The University of New Brunswick is one of five university campuses across the country taking part in a pilot project that will train 100 students as peer support workers.
The hourly paid positions will help connect fellow students with existing mental health resources.
“Peer supporters will be embedded in a continuum of care,” said Bonnie Lipton-Bos, the national manager of the program for the Canadian Mental Health Association (CMHA).
“So they will be working alongside counsellors, they’ll be working alongside health promoters, they’ll be working alongside other service providers on campus and they’re one part of a whole and they bring a different skill set and a unique perspective to supporting students.”
The program is being funded with $2 million from the federal government, which will go towards the creation of the training program by the CMHA, as well as the costs of training and paying the peer support workers.
The other participating universities are:
- University of Prince Edward Island
- Trent University
- Medicine Hat University
- University of British Columbia
How many positions will go to each school has yet to be decided.
“We’re actually going to be mobilizing the campuses to determine what’s the right fit for their campus,” Lipton-Bas said.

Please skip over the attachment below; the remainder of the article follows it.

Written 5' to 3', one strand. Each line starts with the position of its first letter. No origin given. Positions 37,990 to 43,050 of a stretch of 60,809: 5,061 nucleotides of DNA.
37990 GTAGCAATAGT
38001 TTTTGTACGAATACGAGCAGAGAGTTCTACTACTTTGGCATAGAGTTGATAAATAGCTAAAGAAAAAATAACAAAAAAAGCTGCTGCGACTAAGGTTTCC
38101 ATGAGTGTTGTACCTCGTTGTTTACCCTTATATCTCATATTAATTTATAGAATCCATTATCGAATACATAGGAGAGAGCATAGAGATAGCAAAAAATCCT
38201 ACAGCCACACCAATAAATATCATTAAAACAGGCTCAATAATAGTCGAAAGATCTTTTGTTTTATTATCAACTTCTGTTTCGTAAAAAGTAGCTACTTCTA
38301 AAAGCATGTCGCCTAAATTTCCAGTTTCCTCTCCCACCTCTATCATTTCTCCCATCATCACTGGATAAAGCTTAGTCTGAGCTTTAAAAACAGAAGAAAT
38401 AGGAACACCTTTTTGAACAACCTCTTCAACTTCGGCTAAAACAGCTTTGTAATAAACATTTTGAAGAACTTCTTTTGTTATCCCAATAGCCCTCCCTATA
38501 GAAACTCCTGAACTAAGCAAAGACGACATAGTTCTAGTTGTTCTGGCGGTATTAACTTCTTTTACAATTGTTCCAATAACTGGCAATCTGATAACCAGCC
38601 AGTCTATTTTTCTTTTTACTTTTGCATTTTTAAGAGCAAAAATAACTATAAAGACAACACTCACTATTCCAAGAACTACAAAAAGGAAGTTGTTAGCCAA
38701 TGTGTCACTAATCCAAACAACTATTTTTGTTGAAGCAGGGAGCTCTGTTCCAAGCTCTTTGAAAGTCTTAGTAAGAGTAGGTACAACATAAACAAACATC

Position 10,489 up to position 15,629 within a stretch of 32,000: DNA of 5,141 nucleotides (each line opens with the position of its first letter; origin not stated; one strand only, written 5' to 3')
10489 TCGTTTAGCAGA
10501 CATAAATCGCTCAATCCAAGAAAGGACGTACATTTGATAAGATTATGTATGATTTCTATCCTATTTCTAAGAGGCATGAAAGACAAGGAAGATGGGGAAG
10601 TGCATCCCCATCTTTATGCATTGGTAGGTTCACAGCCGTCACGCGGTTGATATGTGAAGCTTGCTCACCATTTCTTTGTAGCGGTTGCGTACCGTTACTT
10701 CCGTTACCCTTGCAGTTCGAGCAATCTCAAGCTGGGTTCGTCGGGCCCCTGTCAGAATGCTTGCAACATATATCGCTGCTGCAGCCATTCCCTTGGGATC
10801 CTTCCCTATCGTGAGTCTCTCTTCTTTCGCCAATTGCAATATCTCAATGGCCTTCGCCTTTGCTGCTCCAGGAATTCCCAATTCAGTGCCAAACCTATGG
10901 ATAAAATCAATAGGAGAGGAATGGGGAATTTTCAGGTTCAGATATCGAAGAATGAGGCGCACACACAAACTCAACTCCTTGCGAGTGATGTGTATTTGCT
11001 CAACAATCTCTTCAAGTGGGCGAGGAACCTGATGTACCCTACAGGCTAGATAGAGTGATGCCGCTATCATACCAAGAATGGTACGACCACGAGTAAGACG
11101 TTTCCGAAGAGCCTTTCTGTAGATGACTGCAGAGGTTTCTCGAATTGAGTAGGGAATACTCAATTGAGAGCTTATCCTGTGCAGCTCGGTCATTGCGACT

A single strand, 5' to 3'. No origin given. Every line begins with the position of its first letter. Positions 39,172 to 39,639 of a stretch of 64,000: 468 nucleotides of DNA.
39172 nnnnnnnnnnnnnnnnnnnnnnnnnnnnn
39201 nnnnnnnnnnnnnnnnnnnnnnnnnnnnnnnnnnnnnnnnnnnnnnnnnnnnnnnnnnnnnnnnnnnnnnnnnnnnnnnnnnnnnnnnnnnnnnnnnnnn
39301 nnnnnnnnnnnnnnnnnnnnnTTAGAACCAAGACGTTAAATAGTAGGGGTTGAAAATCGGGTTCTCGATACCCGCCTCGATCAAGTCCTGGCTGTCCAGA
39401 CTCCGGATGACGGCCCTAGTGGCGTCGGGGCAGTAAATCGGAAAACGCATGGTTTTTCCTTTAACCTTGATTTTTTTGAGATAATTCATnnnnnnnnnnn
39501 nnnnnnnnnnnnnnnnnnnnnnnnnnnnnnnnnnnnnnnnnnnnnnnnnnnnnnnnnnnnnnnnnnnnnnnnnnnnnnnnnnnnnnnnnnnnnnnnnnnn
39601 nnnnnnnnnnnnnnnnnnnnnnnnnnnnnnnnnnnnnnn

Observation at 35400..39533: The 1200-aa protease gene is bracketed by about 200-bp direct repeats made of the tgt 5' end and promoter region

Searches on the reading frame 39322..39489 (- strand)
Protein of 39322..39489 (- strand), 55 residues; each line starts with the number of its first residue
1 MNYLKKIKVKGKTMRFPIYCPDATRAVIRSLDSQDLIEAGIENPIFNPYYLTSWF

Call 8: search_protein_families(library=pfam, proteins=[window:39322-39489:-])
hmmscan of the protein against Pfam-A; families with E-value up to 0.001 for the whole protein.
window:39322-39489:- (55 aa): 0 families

“So that might mean 20 positions for UNB, that might mean 10, that might mean 30.”
The program aims to recruit peer support workers who have lived experience dealing with mental health or substance abuse issues. Lipton-Bas said support for applicants is an essential part of the program.
“The students who will be recruited, hired, trained and paid for this work will be vetted to make sure that they’re in a place in their recovery where they feel well and able to take on this work,” she said.
“But we also have built into the program wellness supports for the peer supporters and it’s built into the training.”
UNB student Niko Coady will be helping the CMHA develop the training program. While she won’t be participating as a peer support worker — she graduates this year — she hopes the program will have a real impact on the student body, particularly for marginalized students who may have trouble accessing supports.
“I feel passionate about this project because I think it will have a major impact mostly on incoming students and marginalized students who might not have those immediate relationships when they arrive at UNB,” she said.